Fortunately, it looks like Congress is actually doing something right, and has implemented a new rule that allows those donating to Haiti relief to retroactively include this deduction on their 2009 tax return, if they choose to. This means they could make the donation, file their taxes, and get the deductible amount in their tax refund in a matter of weeks. There's a limited window for when those donations need to be made to count on the 2009 return.
Note: This deduction applies also for donations of supplies and other property, but I strongly encourage people not to donate supplies. Getting these to Haiti just isn't efficient. It's better to give to charities like Doctors Without Borders or UNICEF, who have infrastructures and supply chains in place to get these supplies there quickly and efficiently.
Now, you have a choice ... instead of doing this, you can still include this donation in your 2010 tax return, which certainly makes sense if you already have low taxes in 2009 and are worried about your 2010 liability.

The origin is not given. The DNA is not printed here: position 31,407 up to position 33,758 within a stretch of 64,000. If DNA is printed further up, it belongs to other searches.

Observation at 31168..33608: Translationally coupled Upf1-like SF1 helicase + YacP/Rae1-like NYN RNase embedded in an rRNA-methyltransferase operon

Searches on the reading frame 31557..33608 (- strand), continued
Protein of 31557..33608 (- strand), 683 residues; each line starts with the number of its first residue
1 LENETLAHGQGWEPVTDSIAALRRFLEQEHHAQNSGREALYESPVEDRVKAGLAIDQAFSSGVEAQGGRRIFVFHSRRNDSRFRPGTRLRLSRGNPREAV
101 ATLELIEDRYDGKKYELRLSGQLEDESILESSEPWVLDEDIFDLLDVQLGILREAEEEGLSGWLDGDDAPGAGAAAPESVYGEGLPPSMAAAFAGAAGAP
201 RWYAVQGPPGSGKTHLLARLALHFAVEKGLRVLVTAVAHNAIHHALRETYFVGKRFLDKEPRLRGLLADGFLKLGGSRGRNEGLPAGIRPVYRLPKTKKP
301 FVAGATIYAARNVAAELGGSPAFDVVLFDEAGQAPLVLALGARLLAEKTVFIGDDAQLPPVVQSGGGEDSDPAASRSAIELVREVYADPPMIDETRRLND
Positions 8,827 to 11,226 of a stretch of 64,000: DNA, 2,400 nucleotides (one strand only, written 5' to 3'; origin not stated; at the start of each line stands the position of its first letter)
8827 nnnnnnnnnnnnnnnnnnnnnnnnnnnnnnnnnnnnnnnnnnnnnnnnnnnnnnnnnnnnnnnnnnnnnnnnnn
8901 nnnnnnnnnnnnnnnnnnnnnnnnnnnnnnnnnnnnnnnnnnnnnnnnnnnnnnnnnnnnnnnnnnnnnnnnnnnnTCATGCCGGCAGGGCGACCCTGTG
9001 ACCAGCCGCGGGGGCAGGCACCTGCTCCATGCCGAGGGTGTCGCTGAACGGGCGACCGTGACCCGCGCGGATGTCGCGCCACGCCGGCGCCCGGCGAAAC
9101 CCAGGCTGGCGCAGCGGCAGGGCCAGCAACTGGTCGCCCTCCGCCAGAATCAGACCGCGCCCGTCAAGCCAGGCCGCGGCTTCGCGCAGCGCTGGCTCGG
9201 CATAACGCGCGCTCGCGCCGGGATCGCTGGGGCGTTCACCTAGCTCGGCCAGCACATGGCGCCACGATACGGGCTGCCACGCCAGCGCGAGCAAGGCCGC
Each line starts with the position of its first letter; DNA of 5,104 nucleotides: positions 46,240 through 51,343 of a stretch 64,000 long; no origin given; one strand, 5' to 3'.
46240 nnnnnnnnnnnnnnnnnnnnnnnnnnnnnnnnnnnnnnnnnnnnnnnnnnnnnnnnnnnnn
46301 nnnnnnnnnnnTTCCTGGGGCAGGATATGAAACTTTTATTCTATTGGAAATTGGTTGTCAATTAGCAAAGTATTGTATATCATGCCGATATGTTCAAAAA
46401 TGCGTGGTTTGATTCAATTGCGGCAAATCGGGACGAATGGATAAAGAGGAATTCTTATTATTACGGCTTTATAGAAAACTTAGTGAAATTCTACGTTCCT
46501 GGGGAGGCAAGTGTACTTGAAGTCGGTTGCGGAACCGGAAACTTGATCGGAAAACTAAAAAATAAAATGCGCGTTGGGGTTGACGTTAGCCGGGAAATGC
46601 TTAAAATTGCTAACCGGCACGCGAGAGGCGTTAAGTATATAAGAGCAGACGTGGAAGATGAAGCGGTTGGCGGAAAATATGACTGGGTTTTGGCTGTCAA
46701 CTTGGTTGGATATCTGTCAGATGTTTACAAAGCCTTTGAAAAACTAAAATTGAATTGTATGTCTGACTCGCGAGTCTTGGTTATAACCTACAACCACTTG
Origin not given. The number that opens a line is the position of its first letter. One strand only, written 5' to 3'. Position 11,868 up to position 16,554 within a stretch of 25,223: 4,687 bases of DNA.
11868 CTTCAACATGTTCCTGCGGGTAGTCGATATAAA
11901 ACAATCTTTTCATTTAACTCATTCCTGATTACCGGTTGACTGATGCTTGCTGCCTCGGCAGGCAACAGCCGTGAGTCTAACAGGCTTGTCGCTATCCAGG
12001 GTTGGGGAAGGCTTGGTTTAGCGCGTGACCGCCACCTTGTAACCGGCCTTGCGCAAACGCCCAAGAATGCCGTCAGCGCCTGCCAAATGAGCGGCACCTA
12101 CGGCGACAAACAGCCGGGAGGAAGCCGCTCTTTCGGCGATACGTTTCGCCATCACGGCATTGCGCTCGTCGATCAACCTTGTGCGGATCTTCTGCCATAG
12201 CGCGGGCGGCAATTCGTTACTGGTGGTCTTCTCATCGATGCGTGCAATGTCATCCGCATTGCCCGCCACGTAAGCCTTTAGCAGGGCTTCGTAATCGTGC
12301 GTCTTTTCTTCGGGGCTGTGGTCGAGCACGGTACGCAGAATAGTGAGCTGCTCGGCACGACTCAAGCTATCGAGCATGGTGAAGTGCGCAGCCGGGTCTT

(I'm in this position, as I have research and promotional expenses from String Theory for Dummies in 2009 that largely offset my other income, but don't yet know what my income will be in 2010, largely because I don't know if 40 Days of Giving will actually get published - i.e. generate revenue - or not.)
Of course, for many Americans, itemizing doesn't really provide much benefit over taking the standard deduction, but for some it has a real impact ... and these are the people who, as a rule, have more income overall, and therefore likely have more discretionary income available to give larger amounts. If you are in that category, and you've given to Haitian relief, it may be useful for you to think about using this retroactive deduction to help offset your 2009 tax liability.
The legal right of a taxpayer to decrease the amount of what otherwise would be his taxes, or altogether avoid them by means which the law permits, cannot be doubted.
- United States Supreme Court (Gregory v. Helvering, 293 US 465)